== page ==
I’m sure we all know that one person. They can be so much fun to be around. But if you cross them, batten down the hatches and prepare for the worst, because they’re gonna tear you apart. They’re the ones we think about when we say, “It’s not me, it’s you.”
For me, it’s my sister.
Sibling abuse. Unreal, right? Siblings naturally compete. Isn’t it melodramatic to call it abuse?
Since when has sibling rivalry involved arguments where the elder sibling starts beating the younger with an electric skillet lid, then says it was self defense? Dragging the younger down the sidewalk on Main Street? Following the younger in a car when they’ve walked away from an argument? Throwing objects at the younger’s head for “lying?” Refusing to leave the younger alone no matter what—after polite asking has turned to demanding has turned to threats has turned to begging?
If you think that’s all good and normal, try imagining now that the older sibling is an adult, and the younger sibling a child. Or maybe the first a man and the second a woman.
It’s wrong. It’s abuse. Nobody should be allowed to do that to another person.
But my sister has done all those to me, and much more. When I’ve walked away, not wanting to deal with her, she’s said I’m too sensitive. When I resprained my bad ankle, I was a drama queen. When we went to church together, I couldn’t sit next to a friend, because I’d talk. I hate St. Patrick’s day, so I’m a hipster. I enjoy the dramatic side of life, so I’m emo. I’m whiny, selfish and immature (yet I’m not the one to come after an annoying sister with scissors!). Our dad does so much for us that I always fail to appreciate. (But, y’know, I’m the one who’s had a more recent job. She wasn’t even looking, and had been “borrowing” money from my dad for over a year.)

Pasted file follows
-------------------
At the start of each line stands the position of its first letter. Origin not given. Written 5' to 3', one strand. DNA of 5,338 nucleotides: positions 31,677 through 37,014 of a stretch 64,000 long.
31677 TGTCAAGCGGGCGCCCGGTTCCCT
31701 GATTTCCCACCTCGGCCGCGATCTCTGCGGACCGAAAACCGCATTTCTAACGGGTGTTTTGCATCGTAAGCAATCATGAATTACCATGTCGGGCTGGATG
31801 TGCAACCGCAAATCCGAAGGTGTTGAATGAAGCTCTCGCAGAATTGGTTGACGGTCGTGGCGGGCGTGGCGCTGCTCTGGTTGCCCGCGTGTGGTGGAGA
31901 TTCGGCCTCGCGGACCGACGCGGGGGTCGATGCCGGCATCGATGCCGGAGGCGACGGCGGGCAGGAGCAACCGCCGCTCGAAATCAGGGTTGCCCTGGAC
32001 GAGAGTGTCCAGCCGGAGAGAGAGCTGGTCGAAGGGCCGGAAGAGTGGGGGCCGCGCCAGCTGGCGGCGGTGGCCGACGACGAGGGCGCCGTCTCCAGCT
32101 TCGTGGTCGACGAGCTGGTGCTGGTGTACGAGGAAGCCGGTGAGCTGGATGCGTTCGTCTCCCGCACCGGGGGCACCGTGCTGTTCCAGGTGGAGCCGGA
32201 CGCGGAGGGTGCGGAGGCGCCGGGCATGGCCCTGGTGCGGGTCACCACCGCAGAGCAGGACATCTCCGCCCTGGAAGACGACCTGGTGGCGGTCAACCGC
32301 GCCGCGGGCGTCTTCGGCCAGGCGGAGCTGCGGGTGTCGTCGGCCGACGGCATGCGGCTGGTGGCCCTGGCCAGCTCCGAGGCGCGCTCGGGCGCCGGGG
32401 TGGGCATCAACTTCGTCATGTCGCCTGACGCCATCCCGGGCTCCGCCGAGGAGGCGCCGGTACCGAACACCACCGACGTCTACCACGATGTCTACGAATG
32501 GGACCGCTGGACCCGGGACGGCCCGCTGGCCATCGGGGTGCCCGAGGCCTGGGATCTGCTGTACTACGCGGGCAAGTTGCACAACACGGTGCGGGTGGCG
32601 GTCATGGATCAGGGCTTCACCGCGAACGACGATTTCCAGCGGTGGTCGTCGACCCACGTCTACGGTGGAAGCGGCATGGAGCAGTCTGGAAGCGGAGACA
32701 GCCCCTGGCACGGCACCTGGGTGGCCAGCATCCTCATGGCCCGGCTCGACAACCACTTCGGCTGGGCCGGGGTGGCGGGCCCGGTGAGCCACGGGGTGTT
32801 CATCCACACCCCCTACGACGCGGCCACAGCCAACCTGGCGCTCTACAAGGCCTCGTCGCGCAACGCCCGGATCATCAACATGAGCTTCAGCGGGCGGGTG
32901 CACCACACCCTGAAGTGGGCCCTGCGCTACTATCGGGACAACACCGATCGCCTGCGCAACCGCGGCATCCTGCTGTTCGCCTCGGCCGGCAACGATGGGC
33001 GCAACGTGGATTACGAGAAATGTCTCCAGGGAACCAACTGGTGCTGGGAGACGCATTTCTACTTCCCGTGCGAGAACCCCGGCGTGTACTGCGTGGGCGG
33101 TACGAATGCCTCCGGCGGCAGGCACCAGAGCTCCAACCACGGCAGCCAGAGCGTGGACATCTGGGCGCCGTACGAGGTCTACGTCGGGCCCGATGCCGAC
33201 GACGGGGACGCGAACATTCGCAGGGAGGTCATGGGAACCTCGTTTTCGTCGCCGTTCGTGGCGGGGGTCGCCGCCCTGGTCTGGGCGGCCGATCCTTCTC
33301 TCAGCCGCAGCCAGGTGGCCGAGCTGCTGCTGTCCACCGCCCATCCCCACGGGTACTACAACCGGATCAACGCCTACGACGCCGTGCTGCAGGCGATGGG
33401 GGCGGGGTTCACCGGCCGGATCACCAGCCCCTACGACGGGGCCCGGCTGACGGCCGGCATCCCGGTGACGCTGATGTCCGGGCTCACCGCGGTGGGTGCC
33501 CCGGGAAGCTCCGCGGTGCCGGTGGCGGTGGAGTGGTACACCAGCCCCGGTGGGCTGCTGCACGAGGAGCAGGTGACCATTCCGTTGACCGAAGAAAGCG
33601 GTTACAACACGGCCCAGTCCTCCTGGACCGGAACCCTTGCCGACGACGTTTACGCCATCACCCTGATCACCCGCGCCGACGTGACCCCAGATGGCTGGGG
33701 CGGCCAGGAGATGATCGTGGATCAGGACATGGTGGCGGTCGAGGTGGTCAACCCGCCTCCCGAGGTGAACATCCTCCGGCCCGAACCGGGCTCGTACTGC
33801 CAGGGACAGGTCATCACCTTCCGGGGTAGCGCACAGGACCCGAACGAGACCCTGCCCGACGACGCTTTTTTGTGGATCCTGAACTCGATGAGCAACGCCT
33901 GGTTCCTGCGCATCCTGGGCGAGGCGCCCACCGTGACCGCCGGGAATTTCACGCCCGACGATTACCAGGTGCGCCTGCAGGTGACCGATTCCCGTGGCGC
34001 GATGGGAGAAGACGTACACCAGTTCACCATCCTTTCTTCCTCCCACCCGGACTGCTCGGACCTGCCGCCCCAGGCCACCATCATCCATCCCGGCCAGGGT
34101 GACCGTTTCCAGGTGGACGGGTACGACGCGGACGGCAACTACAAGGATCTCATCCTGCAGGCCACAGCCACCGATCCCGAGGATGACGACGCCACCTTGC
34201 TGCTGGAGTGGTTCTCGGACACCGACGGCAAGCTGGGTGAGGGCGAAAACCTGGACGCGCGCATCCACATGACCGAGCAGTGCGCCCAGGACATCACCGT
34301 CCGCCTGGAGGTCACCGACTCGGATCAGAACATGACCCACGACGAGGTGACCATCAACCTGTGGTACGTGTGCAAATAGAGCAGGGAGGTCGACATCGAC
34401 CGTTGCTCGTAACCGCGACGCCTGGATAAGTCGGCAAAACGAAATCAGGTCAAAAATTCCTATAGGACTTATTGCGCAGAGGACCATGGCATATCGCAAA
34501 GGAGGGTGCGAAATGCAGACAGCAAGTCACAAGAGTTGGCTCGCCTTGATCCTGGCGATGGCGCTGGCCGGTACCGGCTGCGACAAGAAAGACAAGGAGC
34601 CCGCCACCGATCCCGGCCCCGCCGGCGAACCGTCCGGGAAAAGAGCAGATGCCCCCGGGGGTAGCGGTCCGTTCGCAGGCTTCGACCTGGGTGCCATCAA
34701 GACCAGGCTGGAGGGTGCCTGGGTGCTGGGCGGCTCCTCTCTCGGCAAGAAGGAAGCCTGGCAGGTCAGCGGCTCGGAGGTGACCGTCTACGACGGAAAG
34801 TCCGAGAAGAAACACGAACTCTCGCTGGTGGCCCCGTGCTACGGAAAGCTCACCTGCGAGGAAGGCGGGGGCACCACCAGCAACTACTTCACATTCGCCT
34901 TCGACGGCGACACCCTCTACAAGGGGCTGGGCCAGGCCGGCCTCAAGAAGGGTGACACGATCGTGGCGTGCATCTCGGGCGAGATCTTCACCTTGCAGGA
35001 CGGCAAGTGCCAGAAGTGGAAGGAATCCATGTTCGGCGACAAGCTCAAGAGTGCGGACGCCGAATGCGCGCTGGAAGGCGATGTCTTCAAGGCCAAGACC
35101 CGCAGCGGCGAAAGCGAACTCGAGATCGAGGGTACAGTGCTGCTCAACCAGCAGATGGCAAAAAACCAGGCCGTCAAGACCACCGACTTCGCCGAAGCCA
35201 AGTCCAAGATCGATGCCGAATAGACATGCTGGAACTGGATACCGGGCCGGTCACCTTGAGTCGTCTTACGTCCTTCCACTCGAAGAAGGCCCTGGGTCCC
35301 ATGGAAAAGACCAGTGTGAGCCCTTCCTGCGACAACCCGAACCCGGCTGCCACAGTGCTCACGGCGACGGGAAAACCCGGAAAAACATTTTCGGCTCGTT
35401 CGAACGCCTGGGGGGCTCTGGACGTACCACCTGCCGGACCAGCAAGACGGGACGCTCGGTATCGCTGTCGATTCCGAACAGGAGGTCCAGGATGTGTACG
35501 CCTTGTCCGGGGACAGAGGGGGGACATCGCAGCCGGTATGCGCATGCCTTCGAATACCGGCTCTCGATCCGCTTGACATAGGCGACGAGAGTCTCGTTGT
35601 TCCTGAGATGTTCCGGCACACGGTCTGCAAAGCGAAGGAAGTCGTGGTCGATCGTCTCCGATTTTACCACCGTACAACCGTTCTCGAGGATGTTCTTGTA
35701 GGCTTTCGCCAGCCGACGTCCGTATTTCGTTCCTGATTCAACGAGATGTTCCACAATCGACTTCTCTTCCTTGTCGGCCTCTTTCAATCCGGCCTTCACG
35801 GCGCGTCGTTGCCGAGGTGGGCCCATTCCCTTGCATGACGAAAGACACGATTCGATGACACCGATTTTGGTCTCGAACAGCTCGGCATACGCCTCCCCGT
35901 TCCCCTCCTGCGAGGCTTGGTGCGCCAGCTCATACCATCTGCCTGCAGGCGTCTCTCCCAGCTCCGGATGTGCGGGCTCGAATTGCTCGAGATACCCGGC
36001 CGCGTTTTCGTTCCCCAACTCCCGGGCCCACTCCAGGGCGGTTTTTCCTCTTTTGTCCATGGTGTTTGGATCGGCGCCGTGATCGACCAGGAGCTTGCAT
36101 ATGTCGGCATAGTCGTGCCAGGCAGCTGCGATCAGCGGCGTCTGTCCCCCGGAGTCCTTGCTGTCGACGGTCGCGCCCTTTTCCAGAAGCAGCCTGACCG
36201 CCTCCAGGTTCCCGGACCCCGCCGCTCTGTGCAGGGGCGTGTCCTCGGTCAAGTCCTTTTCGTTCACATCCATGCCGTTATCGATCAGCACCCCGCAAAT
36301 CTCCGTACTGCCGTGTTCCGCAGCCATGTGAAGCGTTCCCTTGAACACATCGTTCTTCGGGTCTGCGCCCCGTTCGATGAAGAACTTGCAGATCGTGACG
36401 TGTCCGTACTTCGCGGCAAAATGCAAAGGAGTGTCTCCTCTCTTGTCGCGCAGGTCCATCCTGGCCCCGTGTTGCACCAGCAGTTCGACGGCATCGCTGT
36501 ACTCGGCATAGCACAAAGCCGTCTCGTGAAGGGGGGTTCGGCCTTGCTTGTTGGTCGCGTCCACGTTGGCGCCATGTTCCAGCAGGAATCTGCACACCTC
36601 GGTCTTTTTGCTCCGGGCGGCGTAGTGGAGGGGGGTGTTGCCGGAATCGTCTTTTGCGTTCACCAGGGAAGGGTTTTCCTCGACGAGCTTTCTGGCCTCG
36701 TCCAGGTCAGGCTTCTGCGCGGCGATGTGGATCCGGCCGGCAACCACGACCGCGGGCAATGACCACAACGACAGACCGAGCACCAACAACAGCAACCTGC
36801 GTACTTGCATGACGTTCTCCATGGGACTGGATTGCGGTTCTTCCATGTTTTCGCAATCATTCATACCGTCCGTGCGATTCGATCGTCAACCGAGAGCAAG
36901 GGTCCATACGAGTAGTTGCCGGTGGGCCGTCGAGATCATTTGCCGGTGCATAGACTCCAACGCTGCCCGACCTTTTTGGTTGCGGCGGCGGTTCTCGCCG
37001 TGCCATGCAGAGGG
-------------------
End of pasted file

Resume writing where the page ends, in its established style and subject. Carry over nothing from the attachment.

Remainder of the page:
She realized something was wrong with Mom before I did, so I figured she was always right. I’ve always looked up to her. So I listened to her. I can’t even count the hours I’ve spent trying to figure out why I was being such a sensitive, whiny, selfish, immature, emo, hipster drama queen.
To anyone out there who’s going through similar things with a sibling—or anyone else: you’re not the problem, so stop second-guessing yourself. Be who you want to be, not who they want you to be. Forget the old adage—words can hurt just as much as physical blows. They can damage and stunt us as we work to avoid them. They can make us doubt our reality—our sanity. But realize that the words aren’t correct just because someone we love said them.